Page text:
EUGENE, Ore. -- Officers got a search warrant and broke down the door at a house party near the University of Oregon campus late last night, arresting two students and citing 13 other people for minor in possession, Eugene Police officials said.
Officers were called out to a house near the intersection of 11th Avenue and Ferry Street at around 10:40 p.m. Friday to follow up on a noise complaint called in by a neighbor.
One officer approached the house and saw numerous people on the front porch drinking from what looked like open alcohol containers, Eugene Police said. They reported hearing yelling and loud music from over a half block away.
"When officers showed up with their lights on, hundreds were heading out the back and into the alley," said Eugene Police Sgt. Kyle Williams.
Police later said that about thirty to forty people fled out the back door and into the alley behind the house.
Officers tried to contact people inside the home, however the people living at the house were not cooperating. Officers at the scene applied for a search warrant over the phone, which was granted by a Lane County judge at around midnight.
Police used force to enter the residence after the party hosts continued to ignore police, Sgt. Williams said. Witnesses at the scene said officers used a door ram to break in the front door of the residence.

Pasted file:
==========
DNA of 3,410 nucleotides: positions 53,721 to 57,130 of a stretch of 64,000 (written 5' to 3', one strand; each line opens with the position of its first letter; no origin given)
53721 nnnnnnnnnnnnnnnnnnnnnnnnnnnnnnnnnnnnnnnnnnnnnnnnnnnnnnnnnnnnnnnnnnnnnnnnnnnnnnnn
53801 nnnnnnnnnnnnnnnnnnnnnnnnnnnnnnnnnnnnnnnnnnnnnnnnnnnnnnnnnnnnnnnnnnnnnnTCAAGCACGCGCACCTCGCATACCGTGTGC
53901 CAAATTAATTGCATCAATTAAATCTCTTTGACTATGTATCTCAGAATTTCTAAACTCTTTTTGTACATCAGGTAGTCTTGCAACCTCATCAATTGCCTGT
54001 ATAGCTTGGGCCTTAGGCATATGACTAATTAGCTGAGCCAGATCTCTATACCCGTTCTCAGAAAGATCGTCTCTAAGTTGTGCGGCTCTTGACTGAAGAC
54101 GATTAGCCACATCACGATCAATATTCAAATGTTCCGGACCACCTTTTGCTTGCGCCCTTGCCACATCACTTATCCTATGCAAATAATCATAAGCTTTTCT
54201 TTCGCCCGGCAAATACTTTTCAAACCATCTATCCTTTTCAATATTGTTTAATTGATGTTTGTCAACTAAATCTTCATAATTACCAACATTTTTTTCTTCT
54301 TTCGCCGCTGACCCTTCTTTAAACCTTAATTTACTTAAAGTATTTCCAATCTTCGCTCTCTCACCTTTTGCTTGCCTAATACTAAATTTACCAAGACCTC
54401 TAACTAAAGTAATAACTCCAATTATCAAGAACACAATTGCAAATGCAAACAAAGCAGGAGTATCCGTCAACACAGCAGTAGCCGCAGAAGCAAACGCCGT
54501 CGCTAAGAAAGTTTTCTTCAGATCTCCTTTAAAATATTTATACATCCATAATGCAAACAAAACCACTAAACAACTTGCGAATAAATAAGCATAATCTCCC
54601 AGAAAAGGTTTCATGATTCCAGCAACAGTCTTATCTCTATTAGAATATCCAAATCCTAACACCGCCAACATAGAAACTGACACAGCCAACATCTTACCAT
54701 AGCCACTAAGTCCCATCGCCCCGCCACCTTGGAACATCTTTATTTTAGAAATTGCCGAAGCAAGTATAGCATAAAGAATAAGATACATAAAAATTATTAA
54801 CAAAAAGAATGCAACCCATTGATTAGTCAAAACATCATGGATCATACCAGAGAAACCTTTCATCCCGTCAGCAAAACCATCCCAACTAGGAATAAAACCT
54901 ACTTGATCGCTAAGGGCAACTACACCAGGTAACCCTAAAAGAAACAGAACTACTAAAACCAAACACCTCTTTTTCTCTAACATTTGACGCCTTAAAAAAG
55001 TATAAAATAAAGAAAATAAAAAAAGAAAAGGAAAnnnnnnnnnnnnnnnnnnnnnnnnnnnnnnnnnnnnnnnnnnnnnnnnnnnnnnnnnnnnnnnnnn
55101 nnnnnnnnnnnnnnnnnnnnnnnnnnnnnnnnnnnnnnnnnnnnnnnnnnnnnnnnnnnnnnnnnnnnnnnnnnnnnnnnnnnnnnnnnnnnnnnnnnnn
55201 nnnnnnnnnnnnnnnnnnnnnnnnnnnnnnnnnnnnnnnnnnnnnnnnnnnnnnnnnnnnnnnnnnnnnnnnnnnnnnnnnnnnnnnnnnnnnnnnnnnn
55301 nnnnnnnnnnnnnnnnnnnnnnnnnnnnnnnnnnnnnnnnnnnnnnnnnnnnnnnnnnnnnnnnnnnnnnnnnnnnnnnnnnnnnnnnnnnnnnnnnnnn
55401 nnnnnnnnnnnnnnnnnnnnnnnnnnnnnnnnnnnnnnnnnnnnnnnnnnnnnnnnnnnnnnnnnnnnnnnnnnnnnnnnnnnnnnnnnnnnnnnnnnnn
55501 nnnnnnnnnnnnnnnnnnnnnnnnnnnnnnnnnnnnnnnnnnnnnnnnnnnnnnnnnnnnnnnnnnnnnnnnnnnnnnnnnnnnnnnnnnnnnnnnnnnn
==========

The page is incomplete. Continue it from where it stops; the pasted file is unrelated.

Police said they found over 40 people inside the house during their sweep of the house, some were hiding in closets.
Police arrested 21-year-old University of Oregon students Christopher Larsen and Danny Escalante for hosting an unruly gathering, prohibiting noise and permitting minors to consume alcohol.
Police said they confiscated stereo equipment, laptops, cell phones speakers and a turntable as evidence of the prohibited noise charge against both Larsen and Escalante.
"The evidence associated with the investigation can be seized, and in this case it was," said Eugene Police Lieutenant Carolyn Mason. "One thing confiscated was a Mac Book which made me go, 'Oh, a college student is not going to be able to do his homework for a while'."
"If you can cooperate when you're contacted by law enforcement, you're more likely to walk away with a citation or even a warning than ending up in jail," said Lt. Mason, adding, "We prefer to go and have a conversation with the residence, explain the situation and explain social host ordinance to them, and get cooperation to resolve this situation."